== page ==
Fort Worth — Looking down on the Scott Theatre’s stage—both wide and deep, somewhere between a thrust and a proscenium—an inevitable question sprang to mind: how the heck is one man going to fill that large a space? The set itself, consisting of a bed, a small table, stool, and a chair with a Bible on the seat, barely took up a quarter of the space onstage—would the sole performer of Saturday Nights, Sunday Mornings: The Story of Al Green have the presence, the charisma needed to command the stage? The answer, happily, is a resounding yes.
DeMille Cole-Heard, the show’s writer and star, gives a strong, vital, kinetic performance as legendary soul singer Al Green in this work, performed under the auspices of Fort Worth mainstay Jubilee Theatre. Cole-Heard manages to inhabit the show’s main character and mimic the singer’s vocal stylings and physicality without tipping over into parody, whilst simultaneously offering brief but vivid performances of other important figures throughout Green’s life.
The show opens on Green at a pivotal moment later in his career, before flashing back to explore Green’s humble beginnings as a youth in Grand Rapids, MI, a preacher’s son and one of 10 children under one roof forced to “squeeze in” where he can, through his turbulent young adulthood trying to claw his way into the music business. Cole-Heard deftly weaves the singer’s lifelong dichotomy throughout these years: how to reconcile his passion for music and for the limelight—with all its accompanying temptations—with his deep, sincere religious beliefs. By the end of the first act, Green has found minor success in the industry and chooses to leave his first love, a prostitute for whom he has deeply conflicted but tender feelings, expressed in the wrenching closing number of the act, “Juanita.”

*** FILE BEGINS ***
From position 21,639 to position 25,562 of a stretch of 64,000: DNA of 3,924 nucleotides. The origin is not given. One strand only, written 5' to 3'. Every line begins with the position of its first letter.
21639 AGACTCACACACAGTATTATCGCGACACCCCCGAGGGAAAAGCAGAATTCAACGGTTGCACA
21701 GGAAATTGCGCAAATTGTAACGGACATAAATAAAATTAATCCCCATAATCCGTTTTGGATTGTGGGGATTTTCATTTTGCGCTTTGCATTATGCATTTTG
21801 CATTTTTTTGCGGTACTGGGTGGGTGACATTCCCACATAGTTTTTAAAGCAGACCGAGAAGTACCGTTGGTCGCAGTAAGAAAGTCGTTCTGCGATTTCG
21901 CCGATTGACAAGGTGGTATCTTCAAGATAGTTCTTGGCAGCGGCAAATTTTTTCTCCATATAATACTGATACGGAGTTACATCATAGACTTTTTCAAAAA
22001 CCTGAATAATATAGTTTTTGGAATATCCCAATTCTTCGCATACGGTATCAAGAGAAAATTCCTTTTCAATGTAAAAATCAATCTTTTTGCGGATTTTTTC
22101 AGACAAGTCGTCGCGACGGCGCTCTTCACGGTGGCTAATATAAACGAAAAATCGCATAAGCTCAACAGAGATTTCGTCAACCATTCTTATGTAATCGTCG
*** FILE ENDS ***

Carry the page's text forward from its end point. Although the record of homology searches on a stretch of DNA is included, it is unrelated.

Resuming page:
While the first act is definitely not without its charms, the audience might find themselves impatiently awaiting the second act, which covers the singer’s most prominent years and most recognizable hits following his big break as a solo artist. And Cole-Heard does not disappoint, coming into his own in this portion of the show. The better portion of the second act is essentially a concert performance of some of the best beloved of Green’s songs—“Let’s Stay Together,” “Simply Beautiful,” “Love and Happiness,” “Take Me To the River,” and “Still in Love With You”—and Cole-Heard absolutely shines. He jukes, shimmies, struts his way across the stage, and occasionally into the audience, as he alternately croons and belts out the absolute best of Green’s catalogue. The audience can be forgiven if the show’s conclusion following this bravura performance—Green’s eventual revelation that God’s true path for him is to pursue a religious vocation—feels slightly anticlimactic.
Cole-Heard, a rising talent on stage, screen, and in popular music circles, has a slightly deeper, perhaps even richer voice than Green, and he more than does justice to the singer’s hits, although there are occasional problems with phrasing, and the backing music (ably performed behind a scrim by musical director Robert Jimmerson on keyboard, Joseph McGowan on bass guitar, and Marcus Jones on drums) sometimes overpowers Cole-Heard on some of the bigger numbers. On the whole, the show avoids many of the common pitfalls of a one-man show. Though the narration can sometimes veer into somewhat florid territory, Cole-Heard balances that with a wry good humor throughout. An argument could be made that the show has a few structural issues; the act break comes perhaps slightly too early out of a desire to maintain momentum in the second act, and the energy lags perceptibly after the concert section. But Cole-Heard’s undeniable charm rises above these issues in this intimate portrayal of one of the true greats of soul.